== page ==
Stakeholders discuss relevance, continuity of post-UTME
Last year, a female candidate applied to study Economics at the University of Ibadan (UI) with excellent results in the school certificate examination and UTME. She had eight distinctions in eight subjects at the school certificate level and 284 marks in the JAMB conducted examination – a fantastic result combination that attracted UI to invite her for the post-UTME test.
During the interaction, the panel members were so “impressed” with her supposed results until someone from the team, probably out of curiosity, posed a simple question to her. The lady began to fidget. Initially, some of the panel members thought she was intimidated by the presence of some professors, thereby, giving her time to relax. But, alas, the candidate bungled the answer, as she later confessed that someone wrote the exams for her.
In another instance, some prospective university students lost their lives on the roads while travelling to various institutions for screening. Candidates risk their lives on unsafe roads. While some are involved in fatal accidents, others live with permanent disabilities. Unfortunately, they might not get the chance to write the exam, pass or even resume school.
With these experiences, there is debate out there, whether the post-UTME should continue or not. The Federal Government in 2005, during the administration of former President Olusegun Obasanjo, introduced the policy of post-UTME screening by universities, which made it compulsory for tertiary institutions to test candidates after JAMB results before offering admission.
In 2017, the Nigerian senate began moves to scrap Post-UTME as it mandated its committee on tertiary education to meet with relevant stakeholders, especially JAMB to come up with recommendations on how to achieve the set goal.
According to the lawmakers, the move became necessary because the introduction of post–UTME failed to remedy the problems associated with JAMB and its existence poses more challenges for tertiary education. While the policy was aimed at addressing the poor quality of students entering the university, some of the lawmakers said the test actually re-introduced and entrenched many of the problems it sought to eliminate. They also alleged that the policy, meant to be a remedy to the decay in higher institutions of learning, became an avenue of extorting prospective students.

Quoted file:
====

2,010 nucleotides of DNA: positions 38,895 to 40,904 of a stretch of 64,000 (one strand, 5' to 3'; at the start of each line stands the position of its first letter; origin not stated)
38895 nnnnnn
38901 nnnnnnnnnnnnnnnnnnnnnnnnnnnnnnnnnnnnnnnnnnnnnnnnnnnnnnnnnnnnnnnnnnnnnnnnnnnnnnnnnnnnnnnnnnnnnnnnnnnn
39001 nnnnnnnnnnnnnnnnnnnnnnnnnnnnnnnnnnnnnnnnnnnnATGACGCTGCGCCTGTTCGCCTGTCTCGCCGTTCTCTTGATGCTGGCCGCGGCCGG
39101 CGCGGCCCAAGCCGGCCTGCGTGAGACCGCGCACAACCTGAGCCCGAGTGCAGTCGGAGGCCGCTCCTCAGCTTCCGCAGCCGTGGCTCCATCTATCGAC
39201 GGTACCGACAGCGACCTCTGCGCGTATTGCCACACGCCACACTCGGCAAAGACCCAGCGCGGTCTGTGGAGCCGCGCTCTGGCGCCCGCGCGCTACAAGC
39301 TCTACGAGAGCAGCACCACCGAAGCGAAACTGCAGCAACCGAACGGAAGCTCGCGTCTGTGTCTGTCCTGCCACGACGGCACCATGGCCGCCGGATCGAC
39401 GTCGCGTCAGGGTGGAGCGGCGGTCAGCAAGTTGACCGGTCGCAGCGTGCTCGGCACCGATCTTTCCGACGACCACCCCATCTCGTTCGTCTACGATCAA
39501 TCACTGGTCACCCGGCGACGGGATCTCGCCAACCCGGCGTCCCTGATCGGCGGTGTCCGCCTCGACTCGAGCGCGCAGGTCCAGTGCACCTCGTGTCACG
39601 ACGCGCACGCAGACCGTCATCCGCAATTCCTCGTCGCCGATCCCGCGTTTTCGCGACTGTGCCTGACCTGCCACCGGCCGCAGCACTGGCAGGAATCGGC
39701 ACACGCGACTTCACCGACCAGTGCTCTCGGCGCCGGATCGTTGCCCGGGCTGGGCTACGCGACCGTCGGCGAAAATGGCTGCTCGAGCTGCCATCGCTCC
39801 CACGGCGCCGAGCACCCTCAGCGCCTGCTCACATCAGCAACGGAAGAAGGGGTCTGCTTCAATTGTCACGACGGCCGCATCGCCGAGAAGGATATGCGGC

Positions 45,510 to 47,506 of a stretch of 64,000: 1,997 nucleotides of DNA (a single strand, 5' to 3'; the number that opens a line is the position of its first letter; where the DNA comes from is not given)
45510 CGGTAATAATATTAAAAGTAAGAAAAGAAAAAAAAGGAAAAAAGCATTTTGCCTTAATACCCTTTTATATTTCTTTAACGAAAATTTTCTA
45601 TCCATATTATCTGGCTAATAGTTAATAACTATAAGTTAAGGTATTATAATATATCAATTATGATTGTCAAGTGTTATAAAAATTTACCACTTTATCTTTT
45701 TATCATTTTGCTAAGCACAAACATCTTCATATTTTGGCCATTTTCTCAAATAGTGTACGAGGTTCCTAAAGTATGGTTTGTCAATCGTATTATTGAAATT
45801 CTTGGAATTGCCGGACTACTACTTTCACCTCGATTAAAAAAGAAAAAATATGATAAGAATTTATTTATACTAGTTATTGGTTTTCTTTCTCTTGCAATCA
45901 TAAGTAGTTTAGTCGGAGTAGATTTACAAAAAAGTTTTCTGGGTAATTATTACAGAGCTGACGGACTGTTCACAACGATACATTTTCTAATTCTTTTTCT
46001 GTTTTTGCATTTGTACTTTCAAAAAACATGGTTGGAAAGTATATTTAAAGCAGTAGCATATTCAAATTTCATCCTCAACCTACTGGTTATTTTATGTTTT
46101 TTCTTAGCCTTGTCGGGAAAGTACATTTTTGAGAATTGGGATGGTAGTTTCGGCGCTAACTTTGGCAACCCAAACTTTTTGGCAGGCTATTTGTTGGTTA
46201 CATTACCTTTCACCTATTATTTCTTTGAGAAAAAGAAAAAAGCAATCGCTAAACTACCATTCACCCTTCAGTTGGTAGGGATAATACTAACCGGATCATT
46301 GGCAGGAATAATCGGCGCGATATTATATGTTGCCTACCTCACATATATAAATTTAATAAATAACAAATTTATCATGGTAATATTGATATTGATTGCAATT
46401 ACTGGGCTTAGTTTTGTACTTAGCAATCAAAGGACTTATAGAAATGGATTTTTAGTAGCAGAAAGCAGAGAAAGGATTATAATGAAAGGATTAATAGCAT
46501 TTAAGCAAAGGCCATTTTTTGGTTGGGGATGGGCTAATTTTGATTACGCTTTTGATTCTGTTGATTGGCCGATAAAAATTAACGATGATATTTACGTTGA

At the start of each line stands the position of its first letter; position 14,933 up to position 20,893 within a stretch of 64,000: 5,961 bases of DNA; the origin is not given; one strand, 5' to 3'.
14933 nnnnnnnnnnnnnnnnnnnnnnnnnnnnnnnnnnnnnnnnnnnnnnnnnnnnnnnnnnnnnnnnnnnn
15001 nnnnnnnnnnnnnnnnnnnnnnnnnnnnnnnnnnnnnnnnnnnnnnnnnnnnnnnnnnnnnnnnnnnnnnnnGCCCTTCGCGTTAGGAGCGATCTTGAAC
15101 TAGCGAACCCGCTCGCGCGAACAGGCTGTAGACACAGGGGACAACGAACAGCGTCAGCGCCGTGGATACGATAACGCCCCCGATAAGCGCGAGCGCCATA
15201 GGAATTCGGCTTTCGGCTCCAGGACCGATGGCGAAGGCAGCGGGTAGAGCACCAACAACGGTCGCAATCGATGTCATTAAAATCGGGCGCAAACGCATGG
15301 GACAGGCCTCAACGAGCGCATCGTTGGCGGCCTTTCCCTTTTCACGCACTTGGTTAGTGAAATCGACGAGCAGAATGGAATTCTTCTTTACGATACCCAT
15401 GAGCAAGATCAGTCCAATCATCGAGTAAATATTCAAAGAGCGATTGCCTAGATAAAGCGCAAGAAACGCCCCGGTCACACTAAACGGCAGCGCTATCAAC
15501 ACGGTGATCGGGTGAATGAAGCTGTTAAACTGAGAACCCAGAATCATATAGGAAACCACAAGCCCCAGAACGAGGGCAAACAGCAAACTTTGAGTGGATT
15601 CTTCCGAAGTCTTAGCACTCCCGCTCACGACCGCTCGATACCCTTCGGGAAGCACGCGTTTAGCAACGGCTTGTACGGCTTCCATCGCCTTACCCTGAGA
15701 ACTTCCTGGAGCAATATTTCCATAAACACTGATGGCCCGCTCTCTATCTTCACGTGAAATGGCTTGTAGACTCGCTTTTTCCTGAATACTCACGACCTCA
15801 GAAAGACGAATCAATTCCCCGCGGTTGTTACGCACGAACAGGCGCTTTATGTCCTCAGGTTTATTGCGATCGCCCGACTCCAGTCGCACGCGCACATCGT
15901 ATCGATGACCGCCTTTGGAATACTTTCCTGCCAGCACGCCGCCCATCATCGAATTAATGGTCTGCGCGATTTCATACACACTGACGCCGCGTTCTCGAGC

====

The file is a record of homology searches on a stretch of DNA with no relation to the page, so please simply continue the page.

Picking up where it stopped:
A non-governmental organisation, Education without Tears, had recently revisited the issue and called on the Federal Ministry of Education and National Universities Commission (NUC) to cancel post-UTME.
The group argued that the test was an additional burden on students seeking admission into universities; more so, some parents could not afford the cost.
In an open letter to the minister of education, Adamu Adamu, signed by its national coordinator, Junaid Peters, the group said new innovations from JAMB have reduced examination malpractice and built the confidence of parents and guardians.
Peters noted that there was no need for other examinations to be conducted by universities after JAMB had administered the same, which it is statutorily empowered to do.
“As far as we are concerned, we have confidence in what JAMB is doing. Universities should not be holding another examination for prospective students. If JAMB is qualified enough to conduct Computer Based Tests (CBT), then, there should be no need to conduct another test for students to gain admission,” Peters stated.
A section of highly placed academics and education administrators, while aligning with the group described the post-UTME as highly exploitative as many universities have turned the exercise into a revenue earner.
They are also of the view that the adoption of a two-pronged qualifying examination- one conducted by JAMB and the other moderated by respective institutions, was simply unfair to candidates, their parents, and guardians, describing it as a duplication of efforts.
An educationist and Proprietor of Twinkles, Mrs. Ibiyemi Aloba, said there was no basis for post –UTME or any written test again if JAMB has conducted examinations for students’ admission.
She said: “Having another body to test candidates is not necessary. JAMB results should be viewed as authentic admission documents into Nigerian universities.”
Aloba, who lamented the financial burden borne by parents, said most of them were not able to pay their children’s school fees and buy textbooks for them in time due to economic constraints.
While defending JAMB and the steps it has taken to ensure the authenticity of its results, public analyst, James Nbong, said: “JAMB more than any of the examination bodies in Nigeria, over the years, has introduced new measures in the conduct of its examination. So revolutionary was the CBT that universities began to adopt it not only for post-UTME but also for their own internally conducted examinations.